Many a well-intentioned charitable advocate has been sidelined by colleagues, board members, and others who blurt out (incorrectly) “we can’t do that” when it comes to advancing public policy solutions. Most of us know the law on advocacy is virtually wide open and the few 501(c)(3) restrictions on lobbying, while real, are easily managed. Yet, longstanding confusion prevails, hindering the ability of charitable organizations to mobilize and have their greatest impact. The Florida Nonprofit Alliance has taken to social media to set things straight.
Earlier this month, the Florida state association of nonprofits presented a LinkedIn post titled “Effective Advocacy.” It opens with this simple, but profound, statement: “Advocacy can accomplish what direct services alone cannot. Used effectively, advocacy can bring attention to legislative gaps, address needed reforms, preserve nonprofit resources, and more.” That statement explains Why nonprofit advocacy is needed.
The How is explained this way: “Advocacy encompasses a wide range of activities designed to influence public opinion and policy.” The post provided the following examples:
✅ Public education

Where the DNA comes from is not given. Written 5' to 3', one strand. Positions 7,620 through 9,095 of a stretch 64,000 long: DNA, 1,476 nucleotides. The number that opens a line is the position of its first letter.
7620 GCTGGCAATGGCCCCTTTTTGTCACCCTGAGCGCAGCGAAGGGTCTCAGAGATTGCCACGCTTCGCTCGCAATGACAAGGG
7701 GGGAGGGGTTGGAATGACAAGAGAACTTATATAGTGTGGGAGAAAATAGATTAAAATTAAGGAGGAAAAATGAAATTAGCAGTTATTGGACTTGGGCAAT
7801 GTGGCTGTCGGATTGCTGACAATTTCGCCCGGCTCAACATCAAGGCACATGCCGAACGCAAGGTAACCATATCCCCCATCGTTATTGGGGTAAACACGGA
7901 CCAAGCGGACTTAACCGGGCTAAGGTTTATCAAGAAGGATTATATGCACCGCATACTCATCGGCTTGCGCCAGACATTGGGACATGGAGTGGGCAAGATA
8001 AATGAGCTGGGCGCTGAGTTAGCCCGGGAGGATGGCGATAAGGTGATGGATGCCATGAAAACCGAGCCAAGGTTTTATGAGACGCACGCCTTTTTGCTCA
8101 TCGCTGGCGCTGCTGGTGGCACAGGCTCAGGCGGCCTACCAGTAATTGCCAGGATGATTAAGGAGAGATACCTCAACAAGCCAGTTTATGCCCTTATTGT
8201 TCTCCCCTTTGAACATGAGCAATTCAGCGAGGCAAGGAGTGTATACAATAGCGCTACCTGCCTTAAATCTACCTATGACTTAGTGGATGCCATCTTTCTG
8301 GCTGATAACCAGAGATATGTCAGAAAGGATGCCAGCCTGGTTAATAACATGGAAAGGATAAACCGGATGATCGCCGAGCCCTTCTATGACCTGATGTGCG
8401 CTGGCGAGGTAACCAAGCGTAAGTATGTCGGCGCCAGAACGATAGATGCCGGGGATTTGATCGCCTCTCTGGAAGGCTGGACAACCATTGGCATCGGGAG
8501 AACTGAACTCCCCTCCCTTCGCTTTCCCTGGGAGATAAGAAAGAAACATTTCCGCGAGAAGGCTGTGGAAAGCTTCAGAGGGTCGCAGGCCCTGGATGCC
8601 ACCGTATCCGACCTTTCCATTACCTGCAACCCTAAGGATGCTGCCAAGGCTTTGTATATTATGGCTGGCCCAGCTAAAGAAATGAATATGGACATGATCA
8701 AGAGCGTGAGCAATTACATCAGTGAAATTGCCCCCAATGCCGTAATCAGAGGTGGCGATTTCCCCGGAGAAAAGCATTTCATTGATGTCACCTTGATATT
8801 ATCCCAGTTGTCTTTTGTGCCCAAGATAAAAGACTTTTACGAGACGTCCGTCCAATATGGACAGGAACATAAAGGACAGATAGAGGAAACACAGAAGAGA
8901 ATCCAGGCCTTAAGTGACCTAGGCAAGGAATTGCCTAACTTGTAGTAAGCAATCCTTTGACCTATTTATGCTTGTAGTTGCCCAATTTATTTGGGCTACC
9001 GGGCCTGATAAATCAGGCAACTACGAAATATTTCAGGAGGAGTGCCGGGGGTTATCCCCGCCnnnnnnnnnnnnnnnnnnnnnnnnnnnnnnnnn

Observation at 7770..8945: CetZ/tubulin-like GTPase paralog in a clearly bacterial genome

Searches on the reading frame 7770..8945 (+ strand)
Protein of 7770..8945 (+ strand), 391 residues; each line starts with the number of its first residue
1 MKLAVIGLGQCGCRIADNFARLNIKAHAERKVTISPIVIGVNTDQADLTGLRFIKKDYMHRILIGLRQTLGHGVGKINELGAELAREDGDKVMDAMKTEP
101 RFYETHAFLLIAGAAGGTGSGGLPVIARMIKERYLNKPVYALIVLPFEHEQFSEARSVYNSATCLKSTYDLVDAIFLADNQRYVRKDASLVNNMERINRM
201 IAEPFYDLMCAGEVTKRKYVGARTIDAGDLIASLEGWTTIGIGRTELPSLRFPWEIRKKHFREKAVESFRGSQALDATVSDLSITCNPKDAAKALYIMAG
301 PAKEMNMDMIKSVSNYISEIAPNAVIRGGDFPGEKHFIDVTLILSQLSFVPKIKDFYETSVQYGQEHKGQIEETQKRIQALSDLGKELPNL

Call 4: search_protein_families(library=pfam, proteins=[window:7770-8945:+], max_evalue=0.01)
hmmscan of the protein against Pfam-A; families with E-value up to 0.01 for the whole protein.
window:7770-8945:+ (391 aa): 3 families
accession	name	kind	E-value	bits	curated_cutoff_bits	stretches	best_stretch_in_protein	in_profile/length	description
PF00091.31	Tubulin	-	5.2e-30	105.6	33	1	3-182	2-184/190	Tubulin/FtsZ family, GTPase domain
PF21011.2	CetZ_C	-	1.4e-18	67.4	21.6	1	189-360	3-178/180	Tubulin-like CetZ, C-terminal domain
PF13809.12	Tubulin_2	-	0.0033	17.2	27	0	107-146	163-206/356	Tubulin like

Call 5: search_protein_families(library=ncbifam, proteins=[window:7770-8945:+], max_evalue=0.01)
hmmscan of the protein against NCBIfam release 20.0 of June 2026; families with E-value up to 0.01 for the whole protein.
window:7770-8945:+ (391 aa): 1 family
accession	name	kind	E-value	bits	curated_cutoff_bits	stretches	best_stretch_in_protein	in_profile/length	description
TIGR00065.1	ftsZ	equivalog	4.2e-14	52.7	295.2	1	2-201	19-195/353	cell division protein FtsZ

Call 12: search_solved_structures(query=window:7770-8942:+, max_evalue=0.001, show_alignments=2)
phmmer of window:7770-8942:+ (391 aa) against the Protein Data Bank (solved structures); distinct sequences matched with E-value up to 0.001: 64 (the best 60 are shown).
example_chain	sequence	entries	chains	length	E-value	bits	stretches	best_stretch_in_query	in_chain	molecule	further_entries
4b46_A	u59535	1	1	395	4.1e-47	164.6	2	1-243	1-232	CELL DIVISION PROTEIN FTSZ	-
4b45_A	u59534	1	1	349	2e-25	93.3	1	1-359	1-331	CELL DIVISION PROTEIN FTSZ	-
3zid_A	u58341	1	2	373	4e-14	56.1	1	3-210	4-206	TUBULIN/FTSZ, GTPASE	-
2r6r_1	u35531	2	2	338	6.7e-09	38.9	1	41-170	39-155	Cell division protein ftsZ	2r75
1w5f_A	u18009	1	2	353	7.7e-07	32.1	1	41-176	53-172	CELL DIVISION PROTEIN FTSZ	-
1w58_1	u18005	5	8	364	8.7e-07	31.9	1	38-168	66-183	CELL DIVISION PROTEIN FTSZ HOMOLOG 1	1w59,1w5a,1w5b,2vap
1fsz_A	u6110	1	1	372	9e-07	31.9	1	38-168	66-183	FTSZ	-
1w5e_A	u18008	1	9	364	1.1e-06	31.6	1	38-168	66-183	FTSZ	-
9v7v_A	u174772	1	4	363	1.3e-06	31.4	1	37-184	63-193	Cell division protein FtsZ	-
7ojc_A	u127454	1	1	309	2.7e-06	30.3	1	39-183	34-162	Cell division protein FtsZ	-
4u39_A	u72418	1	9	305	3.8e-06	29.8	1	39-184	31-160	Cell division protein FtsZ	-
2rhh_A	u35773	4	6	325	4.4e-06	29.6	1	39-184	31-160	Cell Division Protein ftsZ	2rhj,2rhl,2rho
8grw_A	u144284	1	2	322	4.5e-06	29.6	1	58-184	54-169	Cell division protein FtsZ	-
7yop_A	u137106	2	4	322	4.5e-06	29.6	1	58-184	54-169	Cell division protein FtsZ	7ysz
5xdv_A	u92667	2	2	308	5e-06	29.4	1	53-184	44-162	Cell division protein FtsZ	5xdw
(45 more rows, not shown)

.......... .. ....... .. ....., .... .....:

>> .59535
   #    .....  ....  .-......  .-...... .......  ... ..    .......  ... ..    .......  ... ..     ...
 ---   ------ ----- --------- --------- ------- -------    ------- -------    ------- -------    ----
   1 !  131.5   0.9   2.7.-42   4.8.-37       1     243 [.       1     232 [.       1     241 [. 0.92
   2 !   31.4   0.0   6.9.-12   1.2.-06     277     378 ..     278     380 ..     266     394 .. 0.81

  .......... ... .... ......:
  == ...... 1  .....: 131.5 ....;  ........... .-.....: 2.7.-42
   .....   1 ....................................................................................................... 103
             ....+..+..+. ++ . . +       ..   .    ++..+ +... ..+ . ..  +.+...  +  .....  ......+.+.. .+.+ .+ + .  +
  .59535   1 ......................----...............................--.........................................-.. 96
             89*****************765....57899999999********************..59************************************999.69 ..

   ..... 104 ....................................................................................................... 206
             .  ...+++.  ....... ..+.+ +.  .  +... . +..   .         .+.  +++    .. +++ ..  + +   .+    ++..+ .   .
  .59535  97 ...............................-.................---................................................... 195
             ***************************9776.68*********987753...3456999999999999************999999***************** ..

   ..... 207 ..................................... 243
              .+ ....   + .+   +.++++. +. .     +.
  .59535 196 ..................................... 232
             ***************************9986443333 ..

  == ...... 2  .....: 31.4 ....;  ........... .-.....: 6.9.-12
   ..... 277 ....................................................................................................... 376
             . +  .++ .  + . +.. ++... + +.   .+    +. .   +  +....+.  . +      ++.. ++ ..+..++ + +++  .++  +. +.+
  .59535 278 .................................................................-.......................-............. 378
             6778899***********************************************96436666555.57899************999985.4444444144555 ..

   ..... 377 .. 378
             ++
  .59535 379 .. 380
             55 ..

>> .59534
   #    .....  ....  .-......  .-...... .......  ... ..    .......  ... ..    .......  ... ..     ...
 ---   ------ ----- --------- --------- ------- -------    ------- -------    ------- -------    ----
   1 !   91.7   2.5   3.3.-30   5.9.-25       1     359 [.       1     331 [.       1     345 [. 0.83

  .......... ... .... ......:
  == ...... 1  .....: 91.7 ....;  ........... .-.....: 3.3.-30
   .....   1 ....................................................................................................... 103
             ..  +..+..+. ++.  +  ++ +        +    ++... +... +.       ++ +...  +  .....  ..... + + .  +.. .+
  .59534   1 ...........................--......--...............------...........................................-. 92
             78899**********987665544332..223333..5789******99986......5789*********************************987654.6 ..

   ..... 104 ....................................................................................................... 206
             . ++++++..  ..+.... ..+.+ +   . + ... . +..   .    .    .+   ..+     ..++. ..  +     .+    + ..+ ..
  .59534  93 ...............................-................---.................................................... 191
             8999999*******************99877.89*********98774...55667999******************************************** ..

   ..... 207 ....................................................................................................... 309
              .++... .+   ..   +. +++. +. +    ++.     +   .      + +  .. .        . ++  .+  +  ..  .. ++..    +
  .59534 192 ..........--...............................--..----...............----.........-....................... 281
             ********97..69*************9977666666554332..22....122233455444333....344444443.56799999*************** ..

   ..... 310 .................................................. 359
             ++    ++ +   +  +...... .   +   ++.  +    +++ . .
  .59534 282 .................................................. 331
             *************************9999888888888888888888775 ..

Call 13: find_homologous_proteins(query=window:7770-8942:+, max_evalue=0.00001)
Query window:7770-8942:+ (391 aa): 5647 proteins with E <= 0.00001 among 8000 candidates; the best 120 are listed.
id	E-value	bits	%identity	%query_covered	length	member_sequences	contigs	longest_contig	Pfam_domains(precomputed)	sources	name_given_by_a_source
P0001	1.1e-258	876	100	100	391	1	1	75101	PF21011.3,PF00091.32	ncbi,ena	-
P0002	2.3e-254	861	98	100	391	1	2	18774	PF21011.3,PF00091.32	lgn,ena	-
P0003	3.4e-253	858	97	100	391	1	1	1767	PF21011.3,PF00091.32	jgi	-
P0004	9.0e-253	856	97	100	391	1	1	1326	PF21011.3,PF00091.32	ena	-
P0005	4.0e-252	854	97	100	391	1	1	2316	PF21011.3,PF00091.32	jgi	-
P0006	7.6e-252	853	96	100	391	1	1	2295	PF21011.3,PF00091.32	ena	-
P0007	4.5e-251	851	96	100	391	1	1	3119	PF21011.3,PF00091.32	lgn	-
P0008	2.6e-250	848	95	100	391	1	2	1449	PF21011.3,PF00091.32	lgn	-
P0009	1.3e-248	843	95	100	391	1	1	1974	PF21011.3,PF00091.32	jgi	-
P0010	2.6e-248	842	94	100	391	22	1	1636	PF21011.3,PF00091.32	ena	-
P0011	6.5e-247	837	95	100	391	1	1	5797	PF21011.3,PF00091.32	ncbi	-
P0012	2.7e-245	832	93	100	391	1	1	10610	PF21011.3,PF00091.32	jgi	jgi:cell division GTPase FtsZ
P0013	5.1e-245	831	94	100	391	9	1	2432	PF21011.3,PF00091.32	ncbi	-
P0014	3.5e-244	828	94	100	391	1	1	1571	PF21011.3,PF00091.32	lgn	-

✅ Grassroots organizing
✅ Nonpartisan voter engagement
✅ Coalition building
Since misunderstanding is rife, that last item deserved additional explanation. “Lobbying is a form of advocacy that attempts to influence specific legislation. Nonprofits can, and often should, lobby at all levels of government. The federal government supports lobbying by 501(c)3 organizations through the 1976 Lobby Law and 1990 IRS regulations.” To drive the points home, the post even includes a simple chart defining the difference between advocacy and lobbying.
Thousands of webpages are devoted to explaining every nuance of lobbying limitations and advocacy activities. This simple post by the Florida Nonprofit Alliance cuts through all of that clutter to make the basic point that yes you can advocate on behalf of your mission.